Food and Nutrition
Food and Health Systems in Australia and New Zealand
Free shipping Australia wide
|Format: ||Paperback, 808 pages, 3rd New edition Edition|
|Other Information: ||illustrations|
|Published In: ||Australia, 22 December 2010|
Mark Wahlqvist's Food and Nutrition is widely regarded as the most authoritative introduction to nutrition and dietetics in the region. It provides a comprehensive overview of nutrition needs at different life stages, the biochemistry of foods, dietary disorders, and the social, political and environmental contexts of food production and consumption. This third edition has been completely revised and significantly expanded to encompass recent developments in nutritional science, technology and policy. It includes new material on genetics, regulation, food production, birth weight, lifestyle and cancer, and the implications of climate change for food production, safety and availability. Chapters are extensively illustrated with data and diagrams. The book is divided into the following sections: Human nutrition; Food systems; Security and policy; The biology of food components; Lifespan nutrition; Food and disease; Food and nutrition for individuals and society. With chapters from leading nutritionists, Food andNutrition is an indispensable student text and a valuable professional reference.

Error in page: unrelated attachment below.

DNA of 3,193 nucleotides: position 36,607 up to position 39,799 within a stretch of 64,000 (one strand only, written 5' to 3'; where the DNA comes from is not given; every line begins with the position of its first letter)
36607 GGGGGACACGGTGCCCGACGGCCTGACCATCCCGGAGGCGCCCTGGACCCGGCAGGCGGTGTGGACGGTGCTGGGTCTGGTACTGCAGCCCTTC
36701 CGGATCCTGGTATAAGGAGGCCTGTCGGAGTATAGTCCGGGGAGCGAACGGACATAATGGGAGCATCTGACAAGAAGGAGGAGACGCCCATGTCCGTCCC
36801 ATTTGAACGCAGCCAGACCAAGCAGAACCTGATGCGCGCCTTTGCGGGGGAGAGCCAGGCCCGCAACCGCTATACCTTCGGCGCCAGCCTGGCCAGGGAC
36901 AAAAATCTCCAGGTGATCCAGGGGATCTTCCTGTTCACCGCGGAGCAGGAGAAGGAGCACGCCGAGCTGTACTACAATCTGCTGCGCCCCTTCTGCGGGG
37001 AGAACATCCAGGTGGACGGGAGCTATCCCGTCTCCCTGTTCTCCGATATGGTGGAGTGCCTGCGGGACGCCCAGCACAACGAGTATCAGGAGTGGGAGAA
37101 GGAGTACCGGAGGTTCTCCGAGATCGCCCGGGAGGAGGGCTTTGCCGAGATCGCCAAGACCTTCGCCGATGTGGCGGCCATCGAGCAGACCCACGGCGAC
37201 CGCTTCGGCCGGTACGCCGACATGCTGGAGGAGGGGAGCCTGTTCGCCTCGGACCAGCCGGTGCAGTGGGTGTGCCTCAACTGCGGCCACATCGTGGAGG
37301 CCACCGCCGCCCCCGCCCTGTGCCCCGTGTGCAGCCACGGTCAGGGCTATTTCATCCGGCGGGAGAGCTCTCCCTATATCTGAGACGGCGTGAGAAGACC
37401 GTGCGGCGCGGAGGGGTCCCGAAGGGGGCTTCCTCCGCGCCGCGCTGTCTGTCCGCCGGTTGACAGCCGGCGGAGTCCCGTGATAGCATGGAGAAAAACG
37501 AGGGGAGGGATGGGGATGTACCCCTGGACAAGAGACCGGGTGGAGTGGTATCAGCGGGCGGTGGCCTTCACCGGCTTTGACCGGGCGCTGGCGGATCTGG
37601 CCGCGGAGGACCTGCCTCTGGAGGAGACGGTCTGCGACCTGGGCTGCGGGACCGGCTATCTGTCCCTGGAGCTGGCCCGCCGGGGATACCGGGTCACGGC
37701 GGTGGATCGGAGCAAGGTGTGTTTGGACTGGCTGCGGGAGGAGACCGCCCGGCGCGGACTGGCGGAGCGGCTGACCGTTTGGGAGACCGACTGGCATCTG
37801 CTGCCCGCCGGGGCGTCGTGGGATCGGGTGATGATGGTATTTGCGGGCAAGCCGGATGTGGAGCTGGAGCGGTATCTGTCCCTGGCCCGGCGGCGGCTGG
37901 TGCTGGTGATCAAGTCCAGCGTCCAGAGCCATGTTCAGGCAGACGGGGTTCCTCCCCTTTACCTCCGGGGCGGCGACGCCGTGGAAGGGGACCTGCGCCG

About the Author
Professor Mark L. Wahlqvist AO, MD (Adelaide), MD (Uppsala), FRACP, FAFPHM, FAIFST, FTSE is a noted Australian Health and Nutrition Scientist, Educator and Practitioner at the Monash Asia Institute and in the Department of Epidemiology and Preventive Medicine at Monash University. He is a Visiting Professor and Investigator, Center for Health Policy Research, National Health Research Institutes, Taiwan. He is a member of the World Health Organization Nutrition Advisory Committee, Past President of the International Union of Nutritional Sciences, and Editor-in-Chief of the Asia Pacific Journal of Clinical Nutrition.
|Publisher: ||Allen & Unwin|
|Dimensions: ||25.0 x 19.0 x 4.0 centimetres (1.13 kg)|